Variable resistor 30 also includes one or more resistors 51-58 with resistance values of R1, R2, R3, R4, R5, R6, R7 and R8, respectively, and switches 40-48 operable to enable or disable variable resistor 30 or to enable or disable individual resistors 51-58. Switches 40-48 may be any circuit component capable of making or breaking an electrical circuit, or for selecting between multiple circuits. As depicted in FIG. 7, variable resistor 30 may include a first set of series resistors 51-54, and a second set of series resistors 55-58 in parallel with the first set. One of the control bits 37, for example BIT 0 as shown in FIG. 7, may enable the first set of series resistors and disable the second set of series resistors, or vice versa. A remainder of the control bits 37 may then control selective bypassing of one or more of the resistors in the enabled set of series resistors.

The operation of digitally programmable variable resistor 30 may be described with reference to truth table 80 depicted in FIG. 8. Truth table 80 sets forth the values of resistance RVAR between terminals 31 and 32 of digitally programmable variable resistor 30 based on whether the variable resistor has been enabled via enable bit 33 and the input values of the digital control signal represented by BIT0, BIT1 and BIT2 on control bits 34, 35 and 36.

In many applications, it may be desirable for a use to disable hysteresis in comparator circuit 22. Referring again to the equation for determining hysteresis width in comparator circuit 22:

Δ V T = R VAR R B ( V OH - V OL )

From the equation, it is evident that for RVAR=0, ΔVT=0, and no hysteresis is present in comparator circuit 22. In the depicted embodiment, this can be accomplished by appropriately setting the enable signal on input 33. Referring to the first row of truth table 80, when the enable signal on input 33 is set to 0, switch 40 is closed creating a conductive path between terminals 31 and 32, and the resistance RVAR is equal to zero, meaning ΔVT=0.

However, where it is desirable to include hysteresis in comparator circuit 22, the user may set the enable signal to the appropriate value (e.g., logic 1 in the depicted embodiment). When variable resistor 30 is enabled, control signals such as control signals BIT0, BIT1, and BIT2 may be used to control the resistance RVAR, thus allowing the user to control hysteresis width. In the depicted embodiment, the user may selectively manipulate BIT0, BIT1, and BIT2 to set the resistance RVAR to a desired value. For example, referring to the fourth row of values in truth table 80, enable bit 33 may be set to logic 1, BIT0 (control bit 34) to logic 0, BIT1 (control bit 35) to logic 1, and BIT2 (control bit 36) to logic 0. In such as case, switches 40, 42, 43 and 45 are open, switches 41 and 44 are closed, and a circuit path is completed between terminals 31 and 32 with a resistance RVAR=R1+R2+R3. It is evident from FIGS. 7 and 8 that numerous other values for RVAR may be selected.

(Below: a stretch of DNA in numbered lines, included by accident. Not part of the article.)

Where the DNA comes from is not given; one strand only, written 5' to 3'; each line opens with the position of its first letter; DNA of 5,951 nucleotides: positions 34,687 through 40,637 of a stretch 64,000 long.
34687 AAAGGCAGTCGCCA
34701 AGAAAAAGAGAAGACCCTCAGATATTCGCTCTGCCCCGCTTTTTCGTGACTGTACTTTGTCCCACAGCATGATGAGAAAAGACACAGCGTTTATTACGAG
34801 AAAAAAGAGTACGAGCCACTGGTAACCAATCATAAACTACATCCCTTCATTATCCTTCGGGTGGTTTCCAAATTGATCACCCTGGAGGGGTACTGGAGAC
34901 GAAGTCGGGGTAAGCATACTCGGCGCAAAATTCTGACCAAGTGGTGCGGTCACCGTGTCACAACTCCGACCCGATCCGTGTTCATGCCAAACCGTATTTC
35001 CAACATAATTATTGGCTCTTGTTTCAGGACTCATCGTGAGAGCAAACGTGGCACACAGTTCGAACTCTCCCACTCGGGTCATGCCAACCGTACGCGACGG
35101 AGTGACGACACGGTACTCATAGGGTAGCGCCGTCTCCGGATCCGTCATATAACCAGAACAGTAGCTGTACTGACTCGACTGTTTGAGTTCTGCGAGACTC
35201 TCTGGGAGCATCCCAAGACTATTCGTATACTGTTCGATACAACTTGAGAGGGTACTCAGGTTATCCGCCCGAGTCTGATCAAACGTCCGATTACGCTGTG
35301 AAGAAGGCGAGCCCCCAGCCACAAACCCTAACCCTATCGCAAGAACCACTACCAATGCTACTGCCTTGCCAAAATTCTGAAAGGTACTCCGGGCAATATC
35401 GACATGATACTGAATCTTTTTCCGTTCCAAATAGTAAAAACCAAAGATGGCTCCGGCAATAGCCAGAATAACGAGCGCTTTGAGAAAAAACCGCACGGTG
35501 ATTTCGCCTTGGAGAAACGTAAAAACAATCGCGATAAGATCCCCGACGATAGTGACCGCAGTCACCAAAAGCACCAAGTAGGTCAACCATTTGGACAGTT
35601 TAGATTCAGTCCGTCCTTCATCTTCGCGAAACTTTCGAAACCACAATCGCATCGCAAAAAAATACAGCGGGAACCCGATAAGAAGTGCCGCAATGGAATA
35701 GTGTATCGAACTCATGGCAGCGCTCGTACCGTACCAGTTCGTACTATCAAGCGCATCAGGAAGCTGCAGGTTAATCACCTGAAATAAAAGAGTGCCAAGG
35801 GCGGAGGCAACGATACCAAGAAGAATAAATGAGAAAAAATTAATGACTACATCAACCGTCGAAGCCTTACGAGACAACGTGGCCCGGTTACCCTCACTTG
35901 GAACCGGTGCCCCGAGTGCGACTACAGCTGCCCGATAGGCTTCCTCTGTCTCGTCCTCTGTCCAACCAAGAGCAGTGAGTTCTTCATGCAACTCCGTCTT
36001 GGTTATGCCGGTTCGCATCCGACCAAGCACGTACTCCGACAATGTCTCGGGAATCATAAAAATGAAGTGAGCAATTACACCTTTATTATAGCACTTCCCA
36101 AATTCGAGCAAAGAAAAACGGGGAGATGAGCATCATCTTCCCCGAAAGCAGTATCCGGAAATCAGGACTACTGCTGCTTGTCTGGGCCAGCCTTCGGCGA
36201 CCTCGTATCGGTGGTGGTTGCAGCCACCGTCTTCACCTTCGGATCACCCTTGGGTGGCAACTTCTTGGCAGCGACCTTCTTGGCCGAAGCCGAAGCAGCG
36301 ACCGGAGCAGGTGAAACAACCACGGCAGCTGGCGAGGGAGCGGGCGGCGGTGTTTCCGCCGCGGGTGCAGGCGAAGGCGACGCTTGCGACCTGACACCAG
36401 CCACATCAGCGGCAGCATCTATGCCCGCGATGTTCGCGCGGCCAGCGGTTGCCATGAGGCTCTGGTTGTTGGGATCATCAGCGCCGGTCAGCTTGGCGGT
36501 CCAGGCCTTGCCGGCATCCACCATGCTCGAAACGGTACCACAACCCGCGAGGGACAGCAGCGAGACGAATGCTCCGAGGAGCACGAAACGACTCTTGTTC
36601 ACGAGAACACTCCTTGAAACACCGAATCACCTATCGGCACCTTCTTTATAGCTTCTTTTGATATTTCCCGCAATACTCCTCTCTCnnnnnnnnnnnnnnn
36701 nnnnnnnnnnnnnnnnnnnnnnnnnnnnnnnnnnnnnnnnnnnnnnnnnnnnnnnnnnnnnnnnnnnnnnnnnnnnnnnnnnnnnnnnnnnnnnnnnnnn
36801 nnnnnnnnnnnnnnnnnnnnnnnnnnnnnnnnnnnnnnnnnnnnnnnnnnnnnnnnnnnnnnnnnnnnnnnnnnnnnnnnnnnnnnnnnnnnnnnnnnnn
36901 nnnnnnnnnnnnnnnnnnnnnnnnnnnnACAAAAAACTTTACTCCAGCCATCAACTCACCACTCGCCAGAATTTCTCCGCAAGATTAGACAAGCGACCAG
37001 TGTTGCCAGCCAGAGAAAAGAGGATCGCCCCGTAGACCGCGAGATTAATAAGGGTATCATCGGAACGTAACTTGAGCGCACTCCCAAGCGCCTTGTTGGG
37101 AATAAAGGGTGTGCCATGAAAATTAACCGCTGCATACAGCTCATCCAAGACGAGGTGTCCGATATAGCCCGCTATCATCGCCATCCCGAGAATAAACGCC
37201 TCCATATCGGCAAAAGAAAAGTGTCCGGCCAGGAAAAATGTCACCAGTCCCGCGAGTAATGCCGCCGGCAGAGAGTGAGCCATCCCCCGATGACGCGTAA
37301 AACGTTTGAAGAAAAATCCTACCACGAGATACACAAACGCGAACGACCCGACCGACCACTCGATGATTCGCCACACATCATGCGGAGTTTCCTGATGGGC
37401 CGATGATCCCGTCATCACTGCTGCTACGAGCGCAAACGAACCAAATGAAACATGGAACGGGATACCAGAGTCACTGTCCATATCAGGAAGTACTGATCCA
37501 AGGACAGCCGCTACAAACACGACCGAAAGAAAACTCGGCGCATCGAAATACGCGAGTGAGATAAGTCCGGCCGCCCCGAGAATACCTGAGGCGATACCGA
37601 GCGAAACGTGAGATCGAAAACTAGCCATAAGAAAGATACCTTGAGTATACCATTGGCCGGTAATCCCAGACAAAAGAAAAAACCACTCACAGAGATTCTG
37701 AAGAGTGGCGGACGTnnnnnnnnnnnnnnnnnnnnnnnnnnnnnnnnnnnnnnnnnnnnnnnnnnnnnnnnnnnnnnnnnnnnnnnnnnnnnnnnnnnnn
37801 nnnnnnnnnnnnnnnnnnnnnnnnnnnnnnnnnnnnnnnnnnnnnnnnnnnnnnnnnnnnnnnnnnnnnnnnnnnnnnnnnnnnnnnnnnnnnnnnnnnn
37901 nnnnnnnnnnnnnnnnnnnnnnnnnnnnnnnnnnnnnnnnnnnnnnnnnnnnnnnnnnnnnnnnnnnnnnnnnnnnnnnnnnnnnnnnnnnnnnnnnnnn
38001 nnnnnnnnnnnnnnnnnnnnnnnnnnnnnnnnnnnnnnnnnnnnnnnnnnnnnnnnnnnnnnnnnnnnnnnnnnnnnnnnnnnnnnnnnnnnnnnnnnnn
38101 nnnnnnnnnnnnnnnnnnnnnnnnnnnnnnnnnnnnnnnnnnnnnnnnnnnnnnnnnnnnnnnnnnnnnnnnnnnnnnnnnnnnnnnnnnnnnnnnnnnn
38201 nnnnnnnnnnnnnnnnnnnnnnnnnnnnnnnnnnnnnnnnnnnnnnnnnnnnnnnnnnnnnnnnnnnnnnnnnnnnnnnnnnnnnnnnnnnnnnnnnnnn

Although variable resistor 30 is depicted as utilizing three control bits operable to select among eight values for resistance RVAR when enabled, it is understood that variable resistor may comprise any number N of control bits used to select any number 2N of values for resistance RVAR. Accordingly, although variable resistor 30 is depicted as utilizing nine switches and eight resistors, it is understood that variable resistor 30 may comprise an appropriate number of switches and resistors suitable to implement variable resistor 30 with N control bits and 2N possible values of resistance.

Utilizing the methods and systems set forth in this disclosure, one may digitally program a hysteresis comparator to configure a desired hysteresis width. A comparator with digitally programmable hysteresis may be useful for many purposes. For example, digitally programmable hysteresis comparator may be useful to allow a user to fine tune hysteresis width appropriately to the particular application for which the comparator is used. In addition, a user may fine tune hysteresis width to an appropriate level based on the electrical noise present in a circuit.

Although the present disclosure as illustrated by the above embodiments has been described in detail, numerous variations will be apparent to one skilled in the art. It is understood that various changes, substitutions and alternations can be made herein without departing from the spirit and scope of the disclosure as illustrated by the following claims.

Referenced by
Citing PatentFiling datePublication dateApplicantTitle
US7570084 *Aug 1, 2007Aug 4, 2009Rohm Co., Ltd.Semiconductor integrated circuit outputting detection signal based on detection result of a detecting device and electronic device including the same
US8035438May 16, 2009Oct 11, 2011Avego Technologies ECBU IP (Singapore) Pte. Ltd.Integrated circuits and methods for enabling high-speed AC-coupled networks to suppress noise during low-frequency operation
US8796973 *Mar 26, 2012Aug 5, 2014Hella Corporate Center Usa, Inc.Filter apparatus and method for brushless DC motors
US20130249459 *Mar 26, 2012Sep 26, 2013Hella Kg Hueck & Co.Filter apparatus and method for brushless dc motors
US20130271112 *Apr 11, 2012Oct 17, 2013Joseph G. VazachAdaptive Threshold Voltage For Frequency Input Modules
Classifications
U.S. Classification327/205, 327/77
International ClassificationH03K5/22
Cooperative ClassificationH03K3/0377
European ClassificationH03K3/037F
Legal Events
DateCodeEventDescription
Aug 25, 2006ASAssignment
Owner name: MICROCHIP TECHNOLOGY INCORPORATED, ARIZONA
Free format text: ASSIGNMENT OF ASSIGNORS INTEREST;ASSIGNOR:RAMAN, MURUGESAN;REEL/FRAME:018172/0894
Effective date: 20060821